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If the pending regulation on menu nutritional labeling was on social media, they would easily be your lamest friend.
If you ask a scientist a question, you would think you would get a highly precise answer. “How long is this leaf?”“2.356 centimeters”But get into more complicated scenarios and you will often find the first answer is “It Depends.” “What is the weather going to be like today?”“It depends [on time/place].”“What is the most efficient way to cook a steak?”“It depends [on doneness level, fat %, etc., etc.]”*Sigh* You ask an expert and all you get is more questions! Today, I would like to explore the “It Depends” scenarios for a question we are routinely asked:How long will my food testing take?
The turnaround time on food testing varies greatly depending on the type of test and the matrix of the sample. For simplicity’s sake, let’s split up testing into two subsets: Microbiological and Chemical testing.
The Proposed Food Defense Rule: Focused Mitigation Strategies to Protect Food Against Intentional AdulterationAs part of the Food Safety Modernization Act (FSMA), the FDA is proposing what is called the Food Defense Rule. If finalized as proposed this rule would require domestic and foreign firms registered under the Food, Drug, and Cosmetic Act (FD&C Act) to have a written food defense plan that includes plans to mitigate intentional contamination meant to cause wide-spread health issues. The key principle is the prevention of acts intended to cause wide-spread public health harm (terrorism) by considering vulnerabilities and risks related to intentional adulteration and to have actionable process steps to mitigate those risks. This rule was proposed on 12/20/13 and FDA is taking comments on this proposed rule through 3/31/14.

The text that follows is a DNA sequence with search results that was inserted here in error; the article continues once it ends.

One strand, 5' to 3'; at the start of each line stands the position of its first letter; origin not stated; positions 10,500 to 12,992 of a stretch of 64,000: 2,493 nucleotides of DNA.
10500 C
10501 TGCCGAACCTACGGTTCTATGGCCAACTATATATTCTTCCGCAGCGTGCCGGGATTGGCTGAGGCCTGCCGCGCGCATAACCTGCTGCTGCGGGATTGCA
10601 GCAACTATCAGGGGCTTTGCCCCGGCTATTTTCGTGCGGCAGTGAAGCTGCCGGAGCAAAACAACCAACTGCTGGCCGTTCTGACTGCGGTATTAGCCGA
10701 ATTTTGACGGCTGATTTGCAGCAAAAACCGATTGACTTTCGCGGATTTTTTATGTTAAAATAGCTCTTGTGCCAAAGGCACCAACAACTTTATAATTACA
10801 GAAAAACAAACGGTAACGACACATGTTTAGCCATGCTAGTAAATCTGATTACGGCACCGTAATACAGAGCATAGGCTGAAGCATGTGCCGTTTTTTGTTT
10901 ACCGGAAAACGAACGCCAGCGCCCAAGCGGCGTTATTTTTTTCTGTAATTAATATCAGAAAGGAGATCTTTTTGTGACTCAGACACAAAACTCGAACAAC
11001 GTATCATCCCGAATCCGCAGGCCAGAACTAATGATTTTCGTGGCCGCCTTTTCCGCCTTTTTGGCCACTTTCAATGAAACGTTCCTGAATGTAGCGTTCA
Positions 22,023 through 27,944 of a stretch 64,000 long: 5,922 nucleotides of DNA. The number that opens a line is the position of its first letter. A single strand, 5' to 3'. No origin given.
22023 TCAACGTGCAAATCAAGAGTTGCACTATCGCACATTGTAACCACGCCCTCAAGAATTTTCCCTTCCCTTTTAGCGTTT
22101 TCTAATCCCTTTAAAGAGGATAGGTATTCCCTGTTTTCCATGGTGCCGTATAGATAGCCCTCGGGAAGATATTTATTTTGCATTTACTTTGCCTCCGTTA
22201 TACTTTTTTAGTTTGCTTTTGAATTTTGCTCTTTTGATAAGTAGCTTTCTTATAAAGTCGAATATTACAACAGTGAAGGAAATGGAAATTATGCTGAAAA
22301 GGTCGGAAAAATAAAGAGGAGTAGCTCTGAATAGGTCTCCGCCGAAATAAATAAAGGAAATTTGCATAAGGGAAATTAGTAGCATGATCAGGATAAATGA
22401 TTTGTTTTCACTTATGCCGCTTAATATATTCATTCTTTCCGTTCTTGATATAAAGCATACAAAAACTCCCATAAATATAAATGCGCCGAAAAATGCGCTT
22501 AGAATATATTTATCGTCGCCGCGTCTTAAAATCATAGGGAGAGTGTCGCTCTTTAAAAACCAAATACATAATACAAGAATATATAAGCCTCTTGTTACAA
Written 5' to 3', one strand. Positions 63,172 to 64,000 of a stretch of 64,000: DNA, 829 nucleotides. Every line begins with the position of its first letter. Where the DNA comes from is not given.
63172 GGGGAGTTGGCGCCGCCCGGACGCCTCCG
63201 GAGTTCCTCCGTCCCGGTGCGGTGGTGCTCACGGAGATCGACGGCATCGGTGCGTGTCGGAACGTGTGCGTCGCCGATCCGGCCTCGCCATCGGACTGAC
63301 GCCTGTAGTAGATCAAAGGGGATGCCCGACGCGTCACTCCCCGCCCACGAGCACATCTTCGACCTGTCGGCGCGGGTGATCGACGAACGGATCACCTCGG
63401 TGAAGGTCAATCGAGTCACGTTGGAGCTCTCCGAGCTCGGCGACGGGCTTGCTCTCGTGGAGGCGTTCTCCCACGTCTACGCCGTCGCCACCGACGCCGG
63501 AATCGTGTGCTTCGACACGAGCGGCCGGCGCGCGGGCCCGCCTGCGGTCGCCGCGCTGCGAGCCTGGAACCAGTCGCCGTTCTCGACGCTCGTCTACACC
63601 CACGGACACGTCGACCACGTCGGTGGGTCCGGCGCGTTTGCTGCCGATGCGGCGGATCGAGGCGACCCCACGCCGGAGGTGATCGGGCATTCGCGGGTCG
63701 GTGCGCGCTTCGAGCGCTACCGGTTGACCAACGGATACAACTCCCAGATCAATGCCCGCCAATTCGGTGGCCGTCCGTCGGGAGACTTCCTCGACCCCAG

What facilities does the proposed Food Defense Rule affect?
We all grew up watching MacGyver get out of any situation using everyday materials he had at his disposal. A gum wrapper to fix a blown fuse, a fire extinguisher and metal hooks as a bomb against bad guys….once, he even used eggs to fix a busted radiator. And although Mythbusters deemed the egg/radiator trick “plausible”, I still can’t rank MacGyver above my own Food Testing Experts for ingenuity. Keep reading to discover some of our best MacGyver moments in the lab.
As a parent, it is often a head shaking moment when I peruse the children’s menu at a restaurant. Grilled cheese, chicken fingers, hamburgers….oh, yeah—and my favorite---pasta with butter. In our family we call it “the tan plate.” Not a smidge of color to be seen except the ketchup that may accompany these dishes. Has anyone noticed kids like color? The candy industry understands this fact. Kids clothes and shoes come in every rainbow pattern imaginable and you certainly don’t see kids movies made in black and white. So why deny them the same visual display (and nutritive value!) on the kids menu?